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This is an example attack scenario of OWASP for CSRF

The application allows a user to submit a state changing request that does not include anything secret. For example:

http://example.com/app/transferFunds?amount=1500&destinationAccount=4673243243

So, the attacker constructs a request that will transfer money from the victim’s account to the attacker’s account, and then embeds this attack in an image request or iframe stored on various sites under the attacker’s control:

<img src="http://example.com/app/transferFunds?amount=1500&destinationAccount=attackersAcct#“ width="0" height="0" />

If the victim visits any of the attacker’s sites while already authenticated to example.com, these forged requests will automatically include the user’s session info, authorizing the attacker’s request.

I do not understand the last paragraph though. If I log into an account on example.com and then leave the webpage without log off, and now I visit the attacker's site, does this attack work? Or in order to work, it needs that I be on the site?

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3 Answers 3

up vote 6 down vote accepted

When you log in to example.com, your browser stores a session token in a cookie. This session token uniquely identifies your logged-in session with example.com. Every time your browser makes any request to example.com, that request includes your example.com cookie data, including your unique session token.

With that in mind, consider the fact that a Web page can make your browser attempt to fetch any resource on the Web, e.g., through <img> or <iframe> tags. If a page includes a tag that asks your browser to fetch a page from example.com, the fetch will include your session info. The request is done in the context of your logged-in session (i.e., the fetch is being done as your logged-in example.com user account).

If the fetch of the example.com resource causes some action, then you (and the site) have fallen victim to a CSRF attack.

To answer your question directly: no, you do not need to have an example.com page open; you only need to have a valid example.com session token in your cookies.

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The victim does not need to have that site open.

The victim has a cookie that authenticates him to example.com; when the victim's browser requests the URL in the img tag, it will send the example.com cookie in the header to the request.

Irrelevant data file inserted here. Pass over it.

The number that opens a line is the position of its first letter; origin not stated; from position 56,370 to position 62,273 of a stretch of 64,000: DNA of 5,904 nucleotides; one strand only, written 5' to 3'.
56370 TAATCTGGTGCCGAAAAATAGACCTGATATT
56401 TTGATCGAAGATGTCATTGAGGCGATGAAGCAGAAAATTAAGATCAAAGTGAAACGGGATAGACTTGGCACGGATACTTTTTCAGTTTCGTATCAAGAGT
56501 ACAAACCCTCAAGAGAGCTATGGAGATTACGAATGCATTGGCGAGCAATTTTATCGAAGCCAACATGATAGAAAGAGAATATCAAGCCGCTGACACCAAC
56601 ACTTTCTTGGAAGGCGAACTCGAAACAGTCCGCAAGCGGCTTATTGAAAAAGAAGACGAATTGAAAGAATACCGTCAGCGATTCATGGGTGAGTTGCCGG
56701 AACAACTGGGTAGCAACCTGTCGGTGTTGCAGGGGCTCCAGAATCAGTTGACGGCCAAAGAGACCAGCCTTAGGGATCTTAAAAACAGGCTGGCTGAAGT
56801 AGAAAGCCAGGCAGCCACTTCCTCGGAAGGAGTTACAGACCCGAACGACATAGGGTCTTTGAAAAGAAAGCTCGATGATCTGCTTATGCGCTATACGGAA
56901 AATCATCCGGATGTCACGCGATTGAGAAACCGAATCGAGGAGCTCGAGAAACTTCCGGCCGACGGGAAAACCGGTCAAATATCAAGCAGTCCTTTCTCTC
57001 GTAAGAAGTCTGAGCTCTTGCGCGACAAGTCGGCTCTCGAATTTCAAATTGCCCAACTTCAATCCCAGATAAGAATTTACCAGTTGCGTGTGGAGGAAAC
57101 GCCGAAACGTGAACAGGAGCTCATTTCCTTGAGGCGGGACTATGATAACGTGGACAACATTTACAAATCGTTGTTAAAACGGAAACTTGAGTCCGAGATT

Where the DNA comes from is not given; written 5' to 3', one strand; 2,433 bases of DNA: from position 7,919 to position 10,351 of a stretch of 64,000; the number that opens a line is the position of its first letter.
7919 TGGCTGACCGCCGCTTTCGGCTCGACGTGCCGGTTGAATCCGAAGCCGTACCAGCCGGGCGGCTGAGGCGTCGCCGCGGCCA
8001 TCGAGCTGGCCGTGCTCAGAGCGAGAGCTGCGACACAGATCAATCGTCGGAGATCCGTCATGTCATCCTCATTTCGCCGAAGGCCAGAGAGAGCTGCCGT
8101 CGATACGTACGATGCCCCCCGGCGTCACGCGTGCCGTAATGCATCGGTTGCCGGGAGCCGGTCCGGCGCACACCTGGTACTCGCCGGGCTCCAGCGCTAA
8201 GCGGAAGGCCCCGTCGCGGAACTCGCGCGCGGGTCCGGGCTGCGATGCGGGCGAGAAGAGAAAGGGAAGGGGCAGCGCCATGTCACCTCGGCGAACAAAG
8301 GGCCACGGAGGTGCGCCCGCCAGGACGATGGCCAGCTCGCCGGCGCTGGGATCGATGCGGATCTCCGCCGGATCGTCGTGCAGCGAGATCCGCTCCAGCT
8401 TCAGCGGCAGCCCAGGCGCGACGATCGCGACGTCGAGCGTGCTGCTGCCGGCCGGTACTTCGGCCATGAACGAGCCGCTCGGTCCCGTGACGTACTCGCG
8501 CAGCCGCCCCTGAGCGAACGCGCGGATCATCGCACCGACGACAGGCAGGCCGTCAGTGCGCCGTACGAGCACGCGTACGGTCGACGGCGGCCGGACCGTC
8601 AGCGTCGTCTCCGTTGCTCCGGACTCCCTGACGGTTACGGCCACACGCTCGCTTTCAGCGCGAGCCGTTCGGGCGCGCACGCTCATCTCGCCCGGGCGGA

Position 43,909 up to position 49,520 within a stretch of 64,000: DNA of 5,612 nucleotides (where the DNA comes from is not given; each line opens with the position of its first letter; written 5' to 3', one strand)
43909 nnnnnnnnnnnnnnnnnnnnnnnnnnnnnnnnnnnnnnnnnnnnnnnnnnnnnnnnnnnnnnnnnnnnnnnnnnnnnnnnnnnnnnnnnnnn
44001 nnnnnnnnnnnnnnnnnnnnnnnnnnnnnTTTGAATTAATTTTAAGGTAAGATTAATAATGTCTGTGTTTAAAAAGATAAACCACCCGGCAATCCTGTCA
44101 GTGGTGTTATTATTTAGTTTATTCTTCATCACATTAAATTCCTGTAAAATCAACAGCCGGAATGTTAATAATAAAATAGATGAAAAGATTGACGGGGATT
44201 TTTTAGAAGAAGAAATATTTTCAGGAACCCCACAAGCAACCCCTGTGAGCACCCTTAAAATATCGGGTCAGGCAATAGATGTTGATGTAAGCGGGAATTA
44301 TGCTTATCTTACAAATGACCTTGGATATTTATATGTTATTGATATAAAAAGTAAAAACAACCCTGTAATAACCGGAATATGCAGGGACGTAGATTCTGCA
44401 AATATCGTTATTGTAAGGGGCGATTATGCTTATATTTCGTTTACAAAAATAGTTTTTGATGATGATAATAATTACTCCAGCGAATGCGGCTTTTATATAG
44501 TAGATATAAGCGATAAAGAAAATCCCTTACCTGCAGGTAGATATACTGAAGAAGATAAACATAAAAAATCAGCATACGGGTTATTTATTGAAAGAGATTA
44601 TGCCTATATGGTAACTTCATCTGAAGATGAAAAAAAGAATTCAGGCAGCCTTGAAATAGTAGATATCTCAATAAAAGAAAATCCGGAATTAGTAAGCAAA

In viewing this answer, your browser has made a request to wikimedia.org, regardless of whether you are separately browsing that site or not:

A Forge

It's the same principle at work in the OWASP example, but rather than an image, you're carrying out some (authenticated) action on example.org.

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If the cookie is a persistent cookie the target site don't needs to be opened.

If the cookie is a session cookie the user has to authenticate with target site once to create the cookie. Each time the user is closing his browser the session cookie is lost.

In general the browser needs the cookie for the target site.

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This is really awkwardly put, session cookie can be persistent, why not? Did you mean in case the user session token is stored in HTML5 sessionStorage ? –  TildalWave Jan 9 at 10:19
    
I mean that there are different kinds of cookies. A session-based cookie lives as long as the browser is not closed. A persistent cookie is still alive even though the user closed the browser. Therefore a session based cookie is more secure than a persistent cookie. –  Rookian Jan 9 at 11:34
    
No, a session cookie is valid for the duration of the user session, which might or mightn't be related to when the browser is closed (browser session), depending on where you're storing the session cookie, or use browser session specific server-side user token validation. You're confusing here user session with browser session, which aren't necessarily the same things. –  TildalWave Jan 9 at 11:42

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